Teaching science, technology, engineering and math should be a priority for all school districts, especially where minority and poorer kids are underrepresented.
Assembly Bill 1217 is the wrong approach. The bill – which could be voted on by the Senate as soon as Tuesday – was shoehorned into the legislative process at the last moment by Assemblyman Raul Bocanegra and Sen. Anthony Portantino of Los Angeles.
The bill seeks to establish a new STEM school in Los Angeles that would siphon scarce local public education resources, augmented by promised philanthropic donations, to a private venture that stands outside school districts and county offices of education. It would be answerable only to a corporate governing board, with little accountability to parents or taxpayers.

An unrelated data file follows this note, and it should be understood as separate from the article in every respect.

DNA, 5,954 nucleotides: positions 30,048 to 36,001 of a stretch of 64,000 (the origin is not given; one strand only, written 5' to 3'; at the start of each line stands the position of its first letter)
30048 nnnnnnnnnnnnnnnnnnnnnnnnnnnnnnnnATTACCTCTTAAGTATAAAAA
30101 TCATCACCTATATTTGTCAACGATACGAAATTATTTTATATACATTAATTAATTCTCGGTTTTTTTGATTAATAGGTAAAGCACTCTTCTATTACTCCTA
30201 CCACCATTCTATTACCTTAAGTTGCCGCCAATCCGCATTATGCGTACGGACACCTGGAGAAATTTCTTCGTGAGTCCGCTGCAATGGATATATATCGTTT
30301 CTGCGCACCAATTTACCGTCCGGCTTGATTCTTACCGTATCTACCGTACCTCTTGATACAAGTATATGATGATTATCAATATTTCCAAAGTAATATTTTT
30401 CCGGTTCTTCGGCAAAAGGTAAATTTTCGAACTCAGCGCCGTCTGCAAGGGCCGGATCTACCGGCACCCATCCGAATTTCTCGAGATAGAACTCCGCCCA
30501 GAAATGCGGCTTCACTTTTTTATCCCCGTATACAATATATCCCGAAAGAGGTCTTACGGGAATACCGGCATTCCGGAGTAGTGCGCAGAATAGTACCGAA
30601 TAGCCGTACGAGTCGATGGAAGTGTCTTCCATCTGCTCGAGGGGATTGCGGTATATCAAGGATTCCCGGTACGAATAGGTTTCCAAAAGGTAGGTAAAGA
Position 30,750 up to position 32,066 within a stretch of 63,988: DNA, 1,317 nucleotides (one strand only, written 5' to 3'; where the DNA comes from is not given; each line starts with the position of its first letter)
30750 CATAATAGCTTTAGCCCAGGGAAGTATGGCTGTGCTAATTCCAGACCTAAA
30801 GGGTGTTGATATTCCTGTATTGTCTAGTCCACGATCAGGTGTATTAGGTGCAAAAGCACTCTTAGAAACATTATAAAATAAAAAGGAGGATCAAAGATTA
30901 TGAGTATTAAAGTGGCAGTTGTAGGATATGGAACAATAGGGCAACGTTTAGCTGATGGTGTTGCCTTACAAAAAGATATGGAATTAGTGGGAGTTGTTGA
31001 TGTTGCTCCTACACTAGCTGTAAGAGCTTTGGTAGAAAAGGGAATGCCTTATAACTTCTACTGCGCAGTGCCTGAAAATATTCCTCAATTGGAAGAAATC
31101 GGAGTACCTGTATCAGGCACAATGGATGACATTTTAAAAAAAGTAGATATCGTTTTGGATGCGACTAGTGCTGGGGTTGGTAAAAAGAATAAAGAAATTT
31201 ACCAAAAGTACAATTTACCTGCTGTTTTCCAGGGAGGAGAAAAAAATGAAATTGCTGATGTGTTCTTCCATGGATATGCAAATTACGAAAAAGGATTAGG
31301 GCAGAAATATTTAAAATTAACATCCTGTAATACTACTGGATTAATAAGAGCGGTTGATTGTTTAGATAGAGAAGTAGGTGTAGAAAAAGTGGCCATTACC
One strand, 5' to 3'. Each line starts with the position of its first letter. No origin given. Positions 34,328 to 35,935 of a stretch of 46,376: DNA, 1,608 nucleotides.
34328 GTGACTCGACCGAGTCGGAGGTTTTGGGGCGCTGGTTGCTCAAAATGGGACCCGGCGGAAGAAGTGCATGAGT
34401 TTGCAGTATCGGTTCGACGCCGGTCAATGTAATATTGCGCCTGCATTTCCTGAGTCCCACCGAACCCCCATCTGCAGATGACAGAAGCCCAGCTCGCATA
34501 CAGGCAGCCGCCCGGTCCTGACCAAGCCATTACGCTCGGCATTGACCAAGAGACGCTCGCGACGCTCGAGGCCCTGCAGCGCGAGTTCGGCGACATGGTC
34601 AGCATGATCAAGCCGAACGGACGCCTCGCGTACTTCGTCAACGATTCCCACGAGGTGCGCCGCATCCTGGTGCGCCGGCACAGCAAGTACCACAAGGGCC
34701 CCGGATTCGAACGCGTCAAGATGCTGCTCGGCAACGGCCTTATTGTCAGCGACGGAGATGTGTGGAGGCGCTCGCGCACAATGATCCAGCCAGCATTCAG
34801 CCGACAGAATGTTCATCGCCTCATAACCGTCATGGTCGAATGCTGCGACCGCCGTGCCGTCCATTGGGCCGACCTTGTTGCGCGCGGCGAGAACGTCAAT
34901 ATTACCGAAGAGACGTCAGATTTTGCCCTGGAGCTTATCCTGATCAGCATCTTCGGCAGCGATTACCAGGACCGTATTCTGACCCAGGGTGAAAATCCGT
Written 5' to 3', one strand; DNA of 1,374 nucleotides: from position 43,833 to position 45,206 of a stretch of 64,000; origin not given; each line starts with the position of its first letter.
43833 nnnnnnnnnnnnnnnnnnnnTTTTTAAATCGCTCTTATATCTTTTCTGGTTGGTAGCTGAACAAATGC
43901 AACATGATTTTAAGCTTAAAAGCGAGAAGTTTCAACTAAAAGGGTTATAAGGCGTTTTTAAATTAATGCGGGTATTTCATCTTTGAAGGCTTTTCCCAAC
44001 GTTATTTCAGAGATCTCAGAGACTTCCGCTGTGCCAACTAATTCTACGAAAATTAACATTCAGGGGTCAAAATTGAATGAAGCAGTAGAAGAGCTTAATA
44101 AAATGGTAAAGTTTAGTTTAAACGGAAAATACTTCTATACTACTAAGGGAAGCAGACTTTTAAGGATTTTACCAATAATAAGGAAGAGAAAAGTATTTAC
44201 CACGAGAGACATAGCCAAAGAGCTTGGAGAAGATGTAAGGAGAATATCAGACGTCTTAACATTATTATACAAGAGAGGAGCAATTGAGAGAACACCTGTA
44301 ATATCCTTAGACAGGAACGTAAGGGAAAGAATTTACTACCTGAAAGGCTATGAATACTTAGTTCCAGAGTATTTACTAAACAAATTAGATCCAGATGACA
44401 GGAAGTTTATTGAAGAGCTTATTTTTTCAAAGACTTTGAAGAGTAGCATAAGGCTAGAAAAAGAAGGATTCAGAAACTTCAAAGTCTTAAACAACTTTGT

Though on paper the school reports to the state superintendent of public instruction, no provisions allow the superintendent to intervene or close the school if problems arise. Nothing would stop board members from selling technology, software, hardware or curriculum for a profit to the school.
AB 1217 does not require fully credentialed teachers in every classroom. Lowering standards won’t serve students well.
The bill’s supporters hope to draw students from multiple school districts, undermining local control, and they made no effort to use existing ways to establish new schools. Support for STEM education should focus on investing in and scaling up the more than 140 public and charter schools already operating in Los Angeles County.
Growing opposition to AB 1217 includes educators, the PTA, the NAACP, school administrators, superintendents, school board members and organized labor.
One prominent backer has promised to help pay for the school. Public schools should be funded by tax dollars, and transparent and accountable to the public. Before going down the path of AB 1217, we should consider how it would distort future educational policy.